Right along with uttering those three little words for the first time, talking about engagement is — hands down — one of the most nerve-wracking discussions you can start with your boo. Regardless of how long you've been dating, whether you're living together, or how strong your bond is, there's something innately vulnerable about launching the discussion about potentially spending the rest of your lives together. So it's only natural to wonder how to bring up getting engaged for the first time.
You may feel that you're ready to at least start talking about engagement — now, you're eager to find out if your partner is ready. According to Dr. LeslieBeth Wish, licensed clinical psychotherapist, relationship expert and author of "Training Your Love Intuition", there is an ideal way to start this often intimidating discussion. The key, she says, is to ease into the conversation. Obviously, you don't want to force it or bring it up out of nowhere, as this might catch your SO off guard. Look for opportunities to naturally steer the conversation in that direction. For example, if you’re already talking about the future — like moving in together, traveling overseas together, or moving to a new city together due to a career or educational opportunity, for example — that presents a phenomenal opportunity to bring up the subject. Dr. Wish recommends asking something along the lines of, “How you feel about where we are in our relationship? How do you see us in the future?” This provides a natural transition for bringing up the possibility of engagement.
The important thing is to bring it up in a way that doesn’t imply any pressure or demand an immediate answer. Your only goal is to pose the topic of engagement to plant the idea in your partner’s head — if it hasn’t already been there. If you’re in a happy, healthy, strong relationship, there’s a decent chance that bae has already been thinking about what it might be like to get married as well. And if they haven’t, bringing it up will give them a reason to start considering it while also demonstrating that it’s something you want.
Obviously, it’s not a good idea to bring up the subject of engagement after a big fight. In fact, Dr. Wish says that you’re more likely to get a hasty (and perhaps unfavorable) answer if you have this discussion after a blowout. Also, don’t underestimate the power of a little romance or nostalgia. By bringing it up deliberately and thoughtfully, you’re showing that you’re serious about the topic of engagement, and you’re also more likely to have bae’s full attention.
“Whatever you do, don't raise the topic in a text or while you are doing something ordinary and forgettable such as filling up the car or flipping through the television channels,” Dr. Wish explains. “Make sure that both the conversation and the actual engagement are memorable. No one wants memories of talking about it when you are taking out the trash. If you really feel confident and want to be both bold and romantic, open up the topic at the place you first met, the place of your first date, or any other place that holds special meaning.”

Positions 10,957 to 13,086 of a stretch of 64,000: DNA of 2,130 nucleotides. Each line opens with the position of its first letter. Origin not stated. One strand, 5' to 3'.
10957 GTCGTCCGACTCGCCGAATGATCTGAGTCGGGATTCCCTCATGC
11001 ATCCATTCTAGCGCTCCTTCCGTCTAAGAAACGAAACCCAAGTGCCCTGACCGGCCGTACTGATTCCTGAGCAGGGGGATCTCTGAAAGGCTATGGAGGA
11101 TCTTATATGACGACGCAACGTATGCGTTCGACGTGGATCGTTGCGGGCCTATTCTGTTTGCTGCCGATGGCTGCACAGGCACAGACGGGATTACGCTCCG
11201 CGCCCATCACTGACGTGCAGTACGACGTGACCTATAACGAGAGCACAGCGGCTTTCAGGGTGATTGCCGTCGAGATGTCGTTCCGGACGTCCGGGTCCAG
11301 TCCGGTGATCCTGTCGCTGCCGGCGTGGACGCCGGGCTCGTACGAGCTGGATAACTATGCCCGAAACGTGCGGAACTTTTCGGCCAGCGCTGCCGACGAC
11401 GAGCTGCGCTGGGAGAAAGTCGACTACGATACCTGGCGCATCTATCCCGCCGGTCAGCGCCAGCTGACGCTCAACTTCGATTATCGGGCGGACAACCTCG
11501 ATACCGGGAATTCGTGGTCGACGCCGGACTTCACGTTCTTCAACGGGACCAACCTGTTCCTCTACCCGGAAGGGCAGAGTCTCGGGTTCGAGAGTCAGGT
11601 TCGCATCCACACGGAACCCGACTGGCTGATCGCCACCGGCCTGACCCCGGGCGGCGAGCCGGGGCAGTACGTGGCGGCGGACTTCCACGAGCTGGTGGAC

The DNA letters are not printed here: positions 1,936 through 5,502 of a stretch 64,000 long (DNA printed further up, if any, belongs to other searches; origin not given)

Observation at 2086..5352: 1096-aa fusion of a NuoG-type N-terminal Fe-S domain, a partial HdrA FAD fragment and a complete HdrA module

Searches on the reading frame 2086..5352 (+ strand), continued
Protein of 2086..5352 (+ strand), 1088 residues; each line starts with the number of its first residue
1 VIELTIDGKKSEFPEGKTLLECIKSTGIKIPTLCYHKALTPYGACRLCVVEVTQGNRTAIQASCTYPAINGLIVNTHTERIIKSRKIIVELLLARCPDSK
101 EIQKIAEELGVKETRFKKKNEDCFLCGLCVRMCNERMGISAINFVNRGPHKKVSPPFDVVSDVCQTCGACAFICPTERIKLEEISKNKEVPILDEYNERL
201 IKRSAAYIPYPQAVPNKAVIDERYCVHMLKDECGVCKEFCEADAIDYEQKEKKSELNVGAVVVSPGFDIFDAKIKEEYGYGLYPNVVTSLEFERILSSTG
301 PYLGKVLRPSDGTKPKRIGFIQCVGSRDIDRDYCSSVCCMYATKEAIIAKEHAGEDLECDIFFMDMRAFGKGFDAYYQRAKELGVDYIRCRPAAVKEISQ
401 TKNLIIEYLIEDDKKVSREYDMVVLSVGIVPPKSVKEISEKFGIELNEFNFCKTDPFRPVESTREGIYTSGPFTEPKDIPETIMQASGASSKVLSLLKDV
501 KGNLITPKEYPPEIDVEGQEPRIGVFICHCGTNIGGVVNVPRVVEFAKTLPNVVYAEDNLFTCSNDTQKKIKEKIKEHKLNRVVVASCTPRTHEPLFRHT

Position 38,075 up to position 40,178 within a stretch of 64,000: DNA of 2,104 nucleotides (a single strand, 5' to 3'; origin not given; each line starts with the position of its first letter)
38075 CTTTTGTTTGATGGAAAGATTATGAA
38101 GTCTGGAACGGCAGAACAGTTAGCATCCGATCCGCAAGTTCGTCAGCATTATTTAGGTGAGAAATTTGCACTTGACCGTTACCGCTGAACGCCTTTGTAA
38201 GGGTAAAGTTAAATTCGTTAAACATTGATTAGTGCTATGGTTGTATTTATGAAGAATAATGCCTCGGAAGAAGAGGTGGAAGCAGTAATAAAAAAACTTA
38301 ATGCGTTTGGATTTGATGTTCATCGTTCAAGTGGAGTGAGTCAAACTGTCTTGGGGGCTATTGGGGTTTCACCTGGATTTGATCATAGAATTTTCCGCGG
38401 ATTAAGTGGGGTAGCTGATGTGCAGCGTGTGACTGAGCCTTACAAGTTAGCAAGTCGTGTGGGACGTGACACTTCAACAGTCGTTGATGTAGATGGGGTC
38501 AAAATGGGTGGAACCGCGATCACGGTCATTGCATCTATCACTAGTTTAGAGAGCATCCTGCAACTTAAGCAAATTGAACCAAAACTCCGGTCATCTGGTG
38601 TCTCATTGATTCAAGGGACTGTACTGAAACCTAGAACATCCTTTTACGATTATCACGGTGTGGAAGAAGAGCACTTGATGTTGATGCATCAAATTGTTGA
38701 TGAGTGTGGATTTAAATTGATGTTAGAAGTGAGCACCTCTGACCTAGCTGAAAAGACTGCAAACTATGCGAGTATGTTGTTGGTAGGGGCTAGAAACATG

It’s totally natural to have some nerves. After all, if this is truly the first time you’re bringing it up, you may not know whether your boo is on board with the idea of getting married, or if they feel remotely ready to get engaged. Luckily, there are some steps you can take to alleviate your anxiety around having this conversation.
“If your anxiety outweighs your confidence in your relationship, you might first want to have a conversation about how you feel about each other,” advises Dr. Wish. “Go for a walk to your favorite place or do something that you both enjoy such as skiing, or dining at your favorite restaurant.”
Dr. Wish also suggests testing the waters by talking about the marriages of your friends and relatives if you don’t feel ready to ask your partner directly about getting engaged yet.
“Start slowly, but open up the topic sufficiently so that you get a true sense of your partner's feelings,” she adds.
In an ideal world, you’d be able to clearly gauge your partner’s feelings about engagement after bringing it up. But what if you can’t get a solid read because they offer vague comments or neglect to reveal how they really feel about it? Dr. Wish’s advice is to be a bit more direct in the conversation next time you bring it up. Rather than commenting on a friend’s engagement to try and read their response, or ask them about their goals for your mutual future together, you can ask them outright whether they can see you getting engaged to each other — and if so, what timeline feels realistic for them.
There’s no denying that engagement is a colossal step — after all, it signifies a lifelong commitment to each other. Regardless of where, when, or how you bring it up, make sure that your SO feels emotionally safe and supported in revealing any concerns or doubts they have as well. If you both can be totally honest about your feelings about getting engaged, then you’re more likely to come to a conclusion that works for both of you. Remember: Engagement isn’t the answer for every couple. It’s entirely possible to have a lasting, fulfilling relationship without getting married. However, if marriage is important to you, you certainly deserve to be with someone who shares the same goal. The important thing to remember is that talking about getting engaged will likely be an ongoing discussion. Once you bring it up, you can start to figure out as a team whether that’s a step you’re mutually ready to take, and if not, what you can do to work toward it.